Presidential iTunes

Even that boomer President Bush likes to stay hip with an Apple Computer iPod music player. His is loaded with 250 country and rock tunes that he likes to listen to while he is exercising.

Among the tunes loaded on "iPod One": "(You're So Square) Baby, I Don't Care" by Joni Mitchell and "My Sharona," the 1979 song by the Knack that Joe Levy, a Rolling Stone editor, called "suggestive if not outright filthy," according to The New York Times, which got the scoop on Bush's iPod selections.

The president's daughters are trying to make their father a little hipper. They gave him the device for his birthday last year, and it hasn't been far from his ears ever since.

As for an analysis of Bush's playlist, Levy said: "One thing that's interesting is that the president likes artists who don't like him."

Wolfowitz tunes in

Assistant Defense Secretary Paul Wolfowitz knows the value of technology — especially in wartime.

"You think you have techies? We have techies," he told attendees of the Northern Virginia Technology Council's annual dinner April 13.

Wolfowitz, soon to be president of the World Bank, said technology has had a "revolutionary impact" on the front lines in Afghanistan and Iraq. Satellite technology helped a colonel and a team of five soldiers locate and eliminate an enemy stronghold.

And in a case involving an Afghan leader, satellite photos helped locate the person who had killed his cousin, a truck driver, when his relative's truck and another vehicle stopped on a road together.

"Our extraordinary technology deserves some of the credit" for bringing democracy to the region, he said. And now, he said, he tunes into events in Iraq by reading Web logs that have cropped up online, including Iraq the Model (, written by two Iraqi brothers.

Soda with fizz

When life gives you lemons, make lemonade ...or lobby for it. Susan Neely, who was assistant secretary for public affairs in the Homeland Security Department, became president of the American Beverage Association last week. She is the eighth leader of the main lobbying group for the $88 billion a year nonalcoholic beverage industry.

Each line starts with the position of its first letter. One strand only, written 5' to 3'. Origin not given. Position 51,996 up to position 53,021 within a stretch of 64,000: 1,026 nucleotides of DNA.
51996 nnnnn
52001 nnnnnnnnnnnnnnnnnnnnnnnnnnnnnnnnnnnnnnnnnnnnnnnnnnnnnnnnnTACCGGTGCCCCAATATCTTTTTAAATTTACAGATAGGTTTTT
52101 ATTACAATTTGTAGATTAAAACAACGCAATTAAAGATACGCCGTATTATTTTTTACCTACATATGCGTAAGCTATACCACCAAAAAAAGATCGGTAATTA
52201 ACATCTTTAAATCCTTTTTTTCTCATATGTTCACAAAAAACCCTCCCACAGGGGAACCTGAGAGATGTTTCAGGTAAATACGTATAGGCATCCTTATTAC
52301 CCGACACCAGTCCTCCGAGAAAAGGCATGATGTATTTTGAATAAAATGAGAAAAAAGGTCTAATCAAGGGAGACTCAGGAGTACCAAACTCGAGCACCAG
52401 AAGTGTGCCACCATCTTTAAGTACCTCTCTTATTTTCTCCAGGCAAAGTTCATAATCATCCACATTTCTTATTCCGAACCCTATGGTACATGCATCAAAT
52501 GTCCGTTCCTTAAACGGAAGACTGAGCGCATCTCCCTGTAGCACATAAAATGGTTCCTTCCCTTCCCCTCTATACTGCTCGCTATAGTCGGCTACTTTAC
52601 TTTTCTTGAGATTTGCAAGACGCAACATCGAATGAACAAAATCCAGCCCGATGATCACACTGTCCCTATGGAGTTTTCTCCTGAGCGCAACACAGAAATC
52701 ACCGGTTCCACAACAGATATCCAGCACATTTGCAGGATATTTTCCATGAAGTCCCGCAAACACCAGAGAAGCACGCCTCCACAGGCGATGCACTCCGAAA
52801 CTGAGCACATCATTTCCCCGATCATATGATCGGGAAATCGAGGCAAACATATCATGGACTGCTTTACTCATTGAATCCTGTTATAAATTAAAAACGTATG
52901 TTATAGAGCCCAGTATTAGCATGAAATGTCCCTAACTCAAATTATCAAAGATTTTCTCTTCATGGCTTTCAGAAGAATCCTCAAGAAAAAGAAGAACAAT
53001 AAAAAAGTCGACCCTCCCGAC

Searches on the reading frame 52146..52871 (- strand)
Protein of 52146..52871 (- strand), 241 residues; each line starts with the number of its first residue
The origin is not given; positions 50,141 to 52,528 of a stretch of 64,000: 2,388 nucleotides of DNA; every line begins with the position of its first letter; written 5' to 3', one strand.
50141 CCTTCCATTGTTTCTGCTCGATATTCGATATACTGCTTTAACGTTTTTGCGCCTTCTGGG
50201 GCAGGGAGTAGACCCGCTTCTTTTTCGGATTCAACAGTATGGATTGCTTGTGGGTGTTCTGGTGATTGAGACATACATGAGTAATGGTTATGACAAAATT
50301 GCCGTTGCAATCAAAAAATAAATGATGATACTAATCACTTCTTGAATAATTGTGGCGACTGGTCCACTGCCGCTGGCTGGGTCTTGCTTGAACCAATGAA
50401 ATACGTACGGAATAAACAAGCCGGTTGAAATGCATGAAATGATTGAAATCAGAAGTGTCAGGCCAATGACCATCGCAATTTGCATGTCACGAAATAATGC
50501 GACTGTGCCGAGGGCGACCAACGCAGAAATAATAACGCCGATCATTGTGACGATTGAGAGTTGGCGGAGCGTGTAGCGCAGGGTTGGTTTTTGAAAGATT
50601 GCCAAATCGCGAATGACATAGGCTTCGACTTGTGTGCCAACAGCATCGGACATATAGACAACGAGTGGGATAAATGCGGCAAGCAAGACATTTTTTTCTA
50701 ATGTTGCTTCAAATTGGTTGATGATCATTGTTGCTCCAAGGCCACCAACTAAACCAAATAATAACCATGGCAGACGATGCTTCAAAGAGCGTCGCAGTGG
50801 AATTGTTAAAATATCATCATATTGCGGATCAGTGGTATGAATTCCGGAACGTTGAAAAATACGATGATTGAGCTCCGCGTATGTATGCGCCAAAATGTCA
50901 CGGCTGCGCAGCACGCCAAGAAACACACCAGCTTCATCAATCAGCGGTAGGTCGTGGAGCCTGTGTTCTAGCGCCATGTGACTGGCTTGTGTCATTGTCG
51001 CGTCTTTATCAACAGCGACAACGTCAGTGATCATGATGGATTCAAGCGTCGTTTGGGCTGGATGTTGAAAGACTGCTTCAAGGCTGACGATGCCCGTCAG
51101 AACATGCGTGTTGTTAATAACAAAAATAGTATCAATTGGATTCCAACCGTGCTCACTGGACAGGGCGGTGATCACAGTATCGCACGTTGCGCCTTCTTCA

The public printer

The Rochester Institute of Technology has named a public service award after U.S. Public Printer Bruce James, a 1964 alum and RIT Board of Trustees chairman.

Each year, the Bruce James '64 Distinguished Public Service Award will spotlight a student for extraordinary public service in the Rochester, N.Y., community. Award recipients get $1,000 to donate to a not-for-profit organization of their choice.

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FCW in Print

In the latest issue: Looking back on three decades of big stories in federal IT.


  • Anne Rung -- Commerce Department Photo

    Exit interview with Anne Rung

    The government's departing top acquisition official said she leaves behind a solid foundation on which to build more effective and efficient federal IT.

  • Charles Phalen

    Administration appoints first head of NBIB

    The National Background Investigations Bureau announced the appointment of its first director as the agency prepares to take over processing government background checks.

  • Sen. James Lankford (R-Okla.)

    Senator: Rigid hiring process pushes millennials from federal work

    Sen. James Lankford (R-Okla.) said agencies are missing out on younger workers because of the government's rigidity, particularly its protracted hiring process.

  • FCW @ 30 GPS

    FCW @ 30

    Since 1987, FCW has covered it all -- the major contracts, the disruptive technologies, the picayune scandals and the many, many people who make federal IT function. Here's a look back at six of the most significant stories.

  • Shutterstock image.

    A 'minibus' appropriations package could be in the cards

    A short-term funding bill is expected by Sept. 30 to keep the federal government operating through early December, but after that the options get more complicated.

  • Defense Secretary Ash Carter speaks at the TechCrunch Disrupt conference in San Francisco

    DOD launches new tech hub in Austin

    The DOD is opening a new Defense Innovation Unit Experimental office in Austin, Texas, while Congress debates legislation that could defund DIUx.

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